Abstract: Bao and Tsai
A new method based on machine learning for diagnosis of cochlear synaptopathy
Jianxin Bao, Ph.D., Anatomy and Neurobiology, NEOMED
Tsung-Heng Tsai, Ph.D., Mathematical Sciences, Kent State University
Identification of functional biomarkers for synaptic loss with noninvasive methods is critical for developing therapies to prevent and treat neurodegenerative diseases such as Alzheimer’s disease. In the auditory system, animal studies have shown that sound-evoked electrophysiological potentials can be used to detect cochlear synaptopathy, an early stage of neurodegeneration which can accelerate age-related neuronal loss. Because cochlear synaptic loss can occur without any measurable changes in audiometric thresholds, this synaptopathy remains hidden from current clinical diagnostics, which leads to a popular term used in the field: “hidden hearing loss.” Based on our preliminary data, here we will obtain critical proof-of-concept data by identifying functional features in mouse models with noise-induced hearing loss (NIHL) in which cochlear synaptopathy can be directly observed through histological quantification. First, we will first determine cochlear synaptopathy in mouse models. The main advantage of NIHL models is that the noise level can be precisely presented to control the occurrence of cochlear synaptic loss. To directly associate identified electrophysiological features with noise-induced synaptic loss, we will quantify the synapse number between inner hair cells and spiral ganglion neurons with or without noise exposure. These data will enable us to define individual mice with cochlear synaptopathy and directly associate these individuals with multiple electrophysiological features. Second, we will identify multi-metrics for cochlear synaptopathy. In our preliminary study, we obtained 7 electrophysiological features highly associated with cochlear synaptopathy. We will expand our functional features by adding a phase-locking value, a metric of neuronal synchrony, to determine if we can further improve our detection sensitivity by non-invasive means.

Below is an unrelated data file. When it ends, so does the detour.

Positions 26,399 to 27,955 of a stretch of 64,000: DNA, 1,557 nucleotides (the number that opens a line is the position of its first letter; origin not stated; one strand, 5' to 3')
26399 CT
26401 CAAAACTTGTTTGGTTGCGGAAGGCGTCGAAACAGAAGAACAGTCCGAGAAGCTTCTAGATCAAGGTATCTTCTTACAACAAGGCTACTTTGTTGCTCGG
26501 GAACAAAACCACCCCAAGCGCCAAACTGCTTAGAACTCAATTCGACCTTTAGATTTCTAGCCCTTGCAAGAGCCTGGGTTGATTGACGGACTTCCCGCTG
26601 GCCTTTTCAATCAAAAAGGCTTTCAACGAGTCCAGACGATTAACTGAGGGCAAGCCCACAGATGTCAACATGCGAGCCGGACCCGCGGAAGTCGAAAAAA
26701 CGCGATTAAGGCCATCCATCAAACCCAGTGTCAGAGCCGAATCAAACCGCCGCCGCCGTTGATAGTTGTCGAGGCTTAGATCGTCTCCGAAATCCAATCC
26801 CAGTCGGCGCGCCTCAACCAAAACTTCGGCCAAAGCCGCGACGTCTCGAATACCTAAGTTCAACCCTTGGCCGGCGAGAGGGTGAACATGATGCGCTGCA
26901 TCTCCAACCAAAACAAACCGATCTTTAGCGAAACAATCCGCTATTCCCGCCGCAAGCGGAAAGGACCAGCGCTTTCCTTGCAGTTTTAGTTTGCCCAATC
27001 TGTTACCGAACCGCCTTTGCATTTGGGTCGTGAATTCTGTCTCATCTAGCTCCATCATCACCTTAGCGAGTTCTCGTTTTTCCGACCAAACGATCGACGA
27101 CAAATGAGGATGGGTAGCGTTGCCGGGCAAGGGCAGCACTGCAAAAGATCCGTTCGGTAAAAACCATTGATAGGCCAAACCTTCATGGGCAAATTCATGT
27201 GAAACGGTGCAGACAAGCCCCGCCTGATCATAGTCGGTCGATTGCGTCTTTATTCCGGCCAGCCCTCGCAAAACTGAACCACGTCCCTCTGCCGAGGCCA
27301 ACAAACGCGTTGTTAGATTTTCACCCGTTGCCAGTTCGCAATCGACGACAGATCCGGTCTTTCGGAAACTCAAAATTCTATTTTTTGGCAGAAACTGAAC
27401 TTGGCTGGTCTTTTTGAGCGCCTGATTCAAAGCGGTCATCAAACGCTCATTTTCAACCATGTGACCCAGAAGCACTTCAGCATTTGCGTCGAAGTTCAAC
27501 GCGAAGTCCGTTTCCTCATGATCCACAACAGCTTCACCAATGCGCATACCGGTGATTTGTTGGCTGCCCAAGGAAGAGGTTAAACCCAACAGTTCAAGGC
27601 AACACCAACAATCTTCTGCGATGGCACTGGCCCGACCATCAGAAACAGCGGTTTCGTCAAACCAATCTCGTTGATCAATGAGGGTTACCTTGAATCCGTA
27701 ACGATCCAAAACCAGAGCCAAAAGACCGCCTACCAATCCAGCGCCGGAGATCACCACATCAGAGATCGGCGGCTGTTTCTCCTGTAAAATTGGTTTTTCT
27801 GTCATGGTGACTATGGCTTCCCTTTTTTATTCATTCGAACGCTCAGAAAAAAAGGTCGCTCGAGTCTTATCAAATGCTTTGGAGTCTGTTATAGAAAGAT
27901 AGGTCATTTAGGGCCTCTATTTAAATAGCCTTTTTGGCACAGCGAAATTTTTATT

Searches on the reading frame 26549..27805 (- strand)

In short, we will develop a new multi-metric method to detect cochlear synaptopathy by two steps: (1) Identifying electrophysiological features predictive of cochlear synaptopathy in two mouse NIHL models in which cochlear synaptic loss can be directly validated by histological quantification, and (2) Identifying functional features predictive of cochlear synaptopathy using machine learning. If successful, the outcomes of this project could lead to the development of a new clinical diagnostic tool for the detection of hidden hearing loss.